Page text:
JACKSON — The Mississippi Senate revived charter school legislation yesterday, giving new life to a cornerstone of Republican leaders’ agenda.
The move sets up a showdown in the House, which has been closely divided on broadening Mississippi’s provisions allowing alternative public schools. An earlier bill was voted down in a House committee.
Senators amended House Bill 1152 yesterday, voting 31-19 to send the legislation to the House.
“I commend the Senate for passing this measure, and I look forward to working with House leaders to enact this legislation,” Gov. Phil Bryant said in a statement.
Proponents say charter schools, public schools that agree to meet certain standards in exchange for freedom from typical state regulations, can help improve academic achievement in Mississippi. Opponents fear charter schools will skim motivated students and money from traditional public schools.
Since the House defeat, negotiations between Republican Lt. Gov. Tate Reeves and House Speaker Philip Gunn, R-Clinton, have focused on trying to find a bill that will win majority support in the House.
“I’m hopeful that the members of the House will look at this legislation favorably,” Reeves said. “I’m hopeful that they will realize this gives students trapped in failing school districts an opportunity.”
The full House will have to vote to either send the Senate plan to conference or approve it, without possibility of floor amendments. If the bill is sent to conference, it could die, because the move would open it up to procedural challenges in the House that won’t be allowed on the direct vote to concur with the Senate.
Rachel Canter, executive director of Mississippi First, an education policy group that supports charter schools, said the straight up-and-down vote means that House members don’t have to fear that the bill will be unfavorably amended in conference.
“That’s it. That’s the law,” she said.
One of the key points of contention continues to be how districts rated “successful” are treated. The Senate bill gives districts rated “star” and “high-performing” a veto over charter schools in their area. Those rated successful would also get a veto, but only until July 1, 2015.
Superintendents have fought the bill in part because students anywhere in the state could enroll in a charter school, even if they’re leaving the state’s best-performing district. Others, including Reeves, have wanted no protection for successful districts, arguing that they in fact are mediocre, despite the label. But Reeves acknowledged that at least a temporary veto for successful districts may be a key to passing the bill.
Three senators who had voted yes for the Senate’s original charter schools bill switched their votes to no — Sens. Steve Hale, D-Senatobia; Kenny Wayne Jones, D-Canton; and Chris Massey, R-Nesbit. Sen. Nickey Browning, D-Pontotoc, who had voted against the bill the first time switched to voting yes.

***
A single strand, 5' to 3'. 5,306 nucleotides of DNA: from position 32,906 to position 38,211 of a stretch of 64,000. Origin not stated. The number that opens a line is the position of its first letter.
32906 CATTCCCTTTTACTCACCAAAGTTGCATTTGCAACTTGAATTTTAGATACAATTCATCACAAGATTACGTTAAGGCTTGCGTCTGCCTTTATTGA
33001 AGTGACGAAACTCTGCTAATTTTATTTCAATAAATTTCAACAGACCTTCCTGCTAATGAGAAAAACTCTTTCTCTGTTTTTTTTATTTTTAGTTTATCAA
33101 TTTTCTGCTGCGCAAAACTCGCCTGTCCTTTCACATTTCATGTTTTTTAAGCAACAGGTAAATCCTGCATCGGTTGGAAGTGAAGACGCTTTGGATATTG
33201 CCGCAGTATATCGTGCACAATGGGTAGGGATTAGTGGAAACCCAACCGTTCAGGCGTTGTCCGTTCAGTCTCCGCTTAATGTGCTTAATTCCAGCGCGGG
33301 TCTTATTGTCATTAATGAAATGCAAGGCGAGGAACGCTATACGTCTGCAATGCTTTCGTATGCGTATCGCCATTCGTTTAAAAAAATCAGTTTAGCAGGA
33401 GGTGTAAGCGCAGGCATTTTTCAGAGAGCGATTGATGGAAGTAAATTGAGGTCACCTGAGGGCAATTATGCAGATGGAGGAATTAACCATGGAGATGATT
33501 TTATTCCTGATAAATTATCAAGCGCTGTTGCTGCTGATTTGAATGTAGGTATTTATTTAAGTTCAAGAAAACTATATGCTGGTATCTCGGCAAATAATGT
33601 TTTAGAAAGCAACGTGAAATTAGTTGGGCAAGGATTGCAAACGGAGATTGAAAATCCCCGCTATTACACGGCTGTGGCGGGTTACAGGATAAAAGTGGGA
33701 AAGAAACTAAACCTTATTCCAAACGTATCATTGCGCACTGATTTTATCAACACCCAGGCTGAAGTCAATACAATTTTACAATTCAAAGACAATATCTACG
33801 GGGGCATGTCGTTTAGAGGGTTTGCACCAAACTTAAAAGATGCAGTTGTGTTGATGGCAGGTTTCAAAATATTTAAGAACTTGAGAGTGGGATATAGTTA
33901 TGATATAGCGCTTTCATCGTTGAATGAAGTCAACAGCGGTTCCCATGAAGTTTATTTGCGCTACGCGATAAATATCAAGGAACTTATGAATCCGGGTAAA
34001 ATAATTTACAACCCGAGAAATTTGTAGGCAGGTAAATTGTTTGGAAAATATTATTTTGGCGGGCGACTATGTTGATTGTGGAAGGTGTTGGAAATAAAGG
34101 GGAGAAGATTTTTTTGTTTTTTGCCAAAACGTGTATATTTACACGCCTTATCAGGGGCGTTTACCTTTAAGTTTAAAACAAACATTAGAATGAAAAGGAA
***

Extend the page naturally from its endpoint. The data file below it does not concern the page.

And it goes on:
Under the terms of the current proposal, charter schools would be overseen by a seven-member board, including three members appointed by the governor, three appointed by the lieutenant governor and one named by the state superintendent. The governor and lieutenant governor would have to appoint one member apiece from each of the state’s three Supreme Court districts, and all appointees would be subject to confirmation by the Senate.
The authorizing board would start operations on Sept. 1. The board would agree on contracts with charter schools for five-year terms, setting performance goals that the schools would have to hit. It would be able to grant preferences to schools serving poor students, but would not be required to.
The bill requires the board to take prior results into account when an applicant has run other charter schools. But it does not include more restrictive language sought by The Parents’ Campaign, a lobbying group. That organization had wanted to basically limit Mississippi applicants to school operators who could show success in other states.
The board would have to hold a public hearing in the community where a charter school would be located before voting on an application. Sen. Education Committee Chairman Gray Tollison, R-Oxford, emphasized again that charter schools wouldn’t go where they aren’t wanted. Supporters also said they believed charter schools would never host more than a small fraction of Mississippi’s nearly 500,000 public school students.
“If this were to take off, we might have 10,000 students in public charter schools,” Reeves said.
Opponents continue to worry that traditional schools will lose money and motivated students. Charter schools would collect a per-capita share of federal, state and local funds for each student they enroll.
“The ones that are left, it’s important to make sure they don’t get left further behind,” said Sen. Kelvin Butler, D-McComb.